GALLERY

    (click to enlarge)
    The Fountain of Bakhchisarai
    Sizova

     
    Le Corsaire

     
    Cinderella
    Sizova

     
    Leningrad Symphony
    Sizova

     
    Giselle
    Sizova

     
    Le Corsaire
    Sizova

     
    The Stone Flower
    Sizova

     


Alla Sizova

Alla Ivanovna Sizova was born in Moscow on 22 September 1939 but her family immediately moved to Leningrad where she grew up.

She studied at the Vaganova School in Leningrad under the distinguished teacher Natalia Kamkova. Such was the attention she attracted while still at school, she made her debut before her formal graduation as the Queen of the Dryads in Don Quixote on 23 March 1958. She was an immediate success and was recalled to the stage after her variation numerous times. This was heralded as a major debut. Three months later her graduation performance with Rudolf Nureyev in the pas de deux from Le Corsaire drew critiques focusing on her amazing technical freedom and fluidity of movement. The success was immediate, and her future was assured. Together with Nureyev she danced at festivals in Moscow and Vienna and having joined the Kirov Ballet formally at the beginning of the 1958-59 season she also began touring with the company. Both dancers bypassed the corps de ballet and immediately were accepted into the ranks of the first soloists. Their partnership looked set to become the central point of the Kirov's younger generation. But with Nureyev's defection in 1961 the future offered Sizova another legendary partnership with Yuri Soloviev and also later she regularly performed with Mikhail Baryshnikov.

Her first full-length role in the theatre was in Vainonen's Nutcracker partnered by Nureyev with whom she also danced Princess Florine in The Sleeping Beauty. In the first three years in the theatre she learned 14 major roles including Myrtha in Giselle, Chopiniana, Katerina in The Stone Flower and the premiere of Belsky's Leningrad Symphony.

She enjoyed immense popularity on the first tours by the Kirov to Paris, London and New York in 1961. She was very successful as Katerina and Princess Florine but she was a great favourite as Aurora. Her interpretation has been preserved on film with Sizova for which she was awarded the Anna Pavlova Prize from the Paris Academy of Dance. All these roles were prepared under the guidance of Alla Shelest.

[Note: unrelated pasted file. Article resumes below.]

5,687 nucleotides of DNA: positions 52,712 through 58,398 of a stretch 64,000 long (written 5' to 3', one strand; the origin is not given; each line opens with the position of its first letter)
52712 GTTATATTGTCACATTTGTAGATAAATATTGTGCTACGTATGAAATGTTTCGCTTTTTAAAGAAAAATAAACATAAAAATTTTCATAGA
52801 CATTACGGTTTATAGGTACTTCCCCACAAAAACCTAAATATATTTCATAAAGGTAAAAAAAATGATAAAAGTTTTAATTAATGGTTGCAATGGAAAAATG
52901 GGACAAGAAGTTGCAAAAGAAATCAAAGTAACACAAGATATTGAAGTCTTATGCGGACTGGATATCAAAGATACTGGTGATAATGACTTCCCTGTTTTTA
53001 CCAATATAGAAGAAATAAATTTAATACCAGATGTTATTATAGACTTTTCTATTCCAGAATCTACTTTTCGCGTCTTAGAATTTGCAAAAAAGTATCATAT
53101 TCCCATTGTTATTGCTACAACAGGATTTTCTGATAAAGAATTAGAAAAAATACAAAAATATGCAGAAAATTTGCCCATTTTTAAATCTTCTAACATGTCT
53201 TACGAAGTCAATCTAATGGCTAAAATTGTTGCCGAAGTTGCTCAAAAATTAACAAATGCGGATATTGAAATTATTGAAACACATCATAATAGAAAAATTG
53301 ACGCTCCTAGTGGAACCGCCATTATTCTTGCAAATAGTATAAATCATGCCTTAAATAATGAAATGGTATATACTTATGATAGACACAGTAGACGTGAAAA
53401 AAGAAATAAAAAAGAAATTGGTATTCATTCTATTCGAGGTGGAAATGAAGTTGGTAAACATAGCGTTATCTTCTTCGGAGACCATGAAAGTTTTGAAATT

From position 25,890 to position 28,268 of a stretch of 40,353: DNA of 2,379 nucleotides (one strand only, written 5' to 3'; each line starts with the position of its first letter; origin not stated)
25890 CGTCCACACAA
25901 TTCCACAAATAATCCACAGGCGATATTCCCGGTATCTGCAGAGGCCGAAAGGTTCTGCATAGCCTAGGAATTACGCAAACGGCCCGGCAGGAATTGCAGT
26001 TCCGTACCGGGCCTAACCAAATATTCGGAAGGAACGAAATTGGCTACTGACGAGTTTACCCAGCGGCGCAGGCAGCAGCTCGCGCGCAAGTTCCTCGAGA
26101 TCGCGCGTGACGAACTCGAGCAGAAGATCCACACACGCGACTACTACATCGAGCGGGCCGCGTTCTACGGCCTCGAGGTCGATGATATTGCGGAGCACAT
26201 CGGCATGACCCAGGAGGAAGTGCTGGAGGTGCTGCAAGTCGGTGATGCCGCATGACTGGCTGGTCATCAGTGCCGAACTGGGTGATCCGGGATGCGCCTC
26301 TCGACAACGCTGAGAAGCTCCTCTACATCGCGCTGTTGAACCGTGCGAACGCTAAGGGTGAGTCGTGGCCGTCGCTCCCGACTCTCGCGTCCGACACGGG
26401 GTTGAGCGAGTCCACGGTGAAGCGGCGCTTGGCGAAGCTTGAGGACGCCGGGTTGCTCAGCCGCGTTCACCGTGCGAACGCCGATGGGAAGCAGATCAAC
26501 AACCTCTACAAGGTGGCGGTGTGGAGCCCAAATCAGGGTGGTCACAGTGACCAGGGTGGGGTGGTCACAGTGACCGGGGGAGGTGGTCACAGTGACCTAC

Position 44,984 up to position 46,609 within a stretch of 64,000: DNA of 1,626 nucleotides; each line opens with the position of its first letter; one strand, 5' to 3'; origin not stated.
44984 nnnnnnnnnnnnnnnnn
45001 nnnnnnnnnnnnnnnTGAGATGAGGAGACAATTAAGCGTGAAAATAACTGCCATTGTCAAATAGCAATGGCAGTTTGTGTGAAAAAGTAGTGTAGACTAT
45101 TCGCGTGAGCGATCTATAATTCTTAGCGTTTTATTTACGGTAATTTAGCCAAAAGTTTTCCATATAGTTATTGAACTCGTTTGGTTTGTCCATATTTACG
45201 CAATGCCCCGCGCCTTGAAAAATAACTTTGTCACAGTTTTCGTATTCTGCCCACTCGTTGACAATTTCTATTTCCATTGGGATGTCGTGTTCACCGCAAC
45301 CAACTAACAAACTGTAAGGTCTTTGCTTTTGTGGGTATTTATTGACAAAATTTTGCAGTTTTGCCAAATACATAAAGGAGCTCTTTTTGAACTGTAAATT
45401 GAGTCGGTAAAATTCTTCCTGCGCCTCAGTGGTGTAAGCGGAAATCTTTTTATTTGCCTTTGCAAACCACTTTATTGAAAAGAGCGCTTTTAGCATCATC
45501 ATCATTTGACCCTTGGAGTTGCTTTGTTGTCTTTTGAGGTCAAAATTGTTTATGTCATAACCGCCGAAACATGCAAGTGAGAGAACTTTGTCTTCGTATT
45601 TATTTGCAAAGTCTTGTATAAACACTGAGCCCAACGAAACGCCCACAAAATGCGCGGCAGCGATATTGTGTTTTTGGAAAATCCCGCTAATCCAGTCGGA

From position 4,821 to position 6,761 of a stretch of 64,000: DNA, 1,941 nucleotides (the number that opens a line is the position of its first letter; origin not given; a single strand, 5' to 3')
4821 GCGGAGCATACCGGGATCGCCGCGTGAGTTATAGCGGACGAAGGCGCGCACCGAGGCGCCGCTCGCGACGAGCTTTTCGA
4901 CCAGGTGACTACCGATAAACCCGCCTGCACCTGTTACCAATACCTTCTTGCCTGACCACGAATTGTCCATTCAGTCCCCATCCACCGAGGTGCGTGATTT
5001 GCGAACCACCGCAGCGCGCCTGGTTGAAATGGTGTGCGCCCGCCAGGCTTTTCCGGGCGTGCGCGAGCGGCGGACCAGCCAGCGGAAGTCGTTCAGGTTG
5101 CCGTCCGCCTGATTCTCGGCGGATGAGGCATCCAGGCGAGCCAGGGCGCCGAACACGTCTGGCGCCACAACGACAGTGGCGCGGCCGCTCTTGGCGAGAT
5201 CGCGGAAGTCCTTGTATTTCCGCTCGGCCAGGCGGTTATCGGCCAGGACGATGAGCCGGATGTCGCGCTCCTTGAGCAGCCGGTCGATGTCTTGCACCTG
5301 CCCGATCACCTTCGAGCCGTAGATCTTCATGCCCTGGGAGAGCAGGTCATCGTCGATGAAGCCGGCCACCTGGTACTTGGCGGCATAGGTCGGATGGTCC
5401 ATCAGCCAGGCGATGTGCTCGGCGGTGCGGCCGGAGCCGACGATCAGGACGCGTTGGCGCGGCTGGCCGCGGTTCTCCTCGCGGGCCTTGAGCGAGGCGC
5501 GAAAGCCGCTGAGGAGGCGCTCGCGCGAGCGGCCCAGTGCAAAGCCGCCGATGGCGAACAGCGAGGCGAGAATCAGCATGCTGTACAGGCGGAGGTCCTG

Initially Sizova triumphed in roles demanding fluidity in classical technique but Katerina and Leningrad Symphony opened up a more dramatic side to her talents which was later to make her one of the most popular Juliet's and aided by her light and airy elevation a wonderful Giselle, and it was in these roles that her partnership with Yuri Soloviev, along with Konstantin Sergeyev's Cinderella possibly reached its most impressive. But the performances of the pas de deux Le Corsaire and Flower Festival in Genzano thrilled audiences across the world.

A serious back injury caused an absence from the stage in the mid sixties for two years, and she was missing from the 1966 London tour. Her presence was sorely missed but when the returned in 1970 she again amazed the London audiences showing no loss of technical capability and showing new depth in her interpretations uniting both technique and drama to create a really uplifting and spiritual Giselle.

Sizova remained at the forefront of new work in Russia and took part in many premieres at the Kirov Theatre, such as Sergeyev's Hamlet in 1970, but the real core of her repertoire remained the classical romantic ballets where her technique and subtle acting skills really put her gallery of heroines from the Maryinsky heritage firmly into the history books. Her performance as Kitri in Don Quixote with Baryshnikov set new standards for the Kirov. Her variation from Paquita with its Italian fouettés, and the pas de six from La Vivandiere have not been surpassed. But her inner spiritual quality as a performer was perhaps best utilised as Maria in Fountain of Bakhchisarai and Juliet where her emotional depth and her feminine vulnerability were particularly sympathetic.

In recognition of her special place in Russian ballet she was awarded People's Artist of the USSR in 1983. Her final performance on the Kirov stage was in Chopiniana in 1988 and she then immediately accepted a post on the faculty of the Vaganova School. Since 1990 on the invitation of Oleg Vinogradov she has been working in Washington DC.

Alla Sizova died on 23 November 2014.

Geoff Whitlock


Her repertoire includes:
  • Aurora, Princess Florine in The Sleeping Beauty
  • Pas de trois in Swan Lake
  • title role, Myrthe, Peasant pas de deux in Giselle
  • Katerina in The Stone Flower
  • Kitri, Queen of the Dryads in Don Quixote
  • Waltz and Mazurka in Chopiniana
  • Title role in Cinderella
  • Maria in The Fountain of Bakhchisarai
  • Juliet in Romeo & Juliet
  • Masha in The Nutcracker
  • Queen of the Sea in The Little Humpbacked Horse (A. Gorsky)
  • Ophelia (cr.) in Hamlet (K. Sergeyev)
  • The Girl (cr.) in Leningrad Symphony (I. Belsky)
  • Princess Rose (cr.) The Enchanted Prince (O. Vinogradov)
  • Parasha in The Bronze Horseman
  • Fairy in The Fairy of the Rondsky Mountains (O. Vinogradov)


    Divertissements:
  • Le Corsaire pas de deux
  • Flower Festival in Genzano pas de deux
  • La Vivandière (cr.) Pas de six (P. Lacotte after Saint-Léon)
  • Diana & Acteon pas de deux
  • Paquita variation
  • Soaring Waltz (cr.) (L. Jakobson)


Copyright 2001
Text of  Alla Sizova Copyright 2001 Geoff Whitlock. All rights reserved.

Copyright 2000-2009. All rights reserved.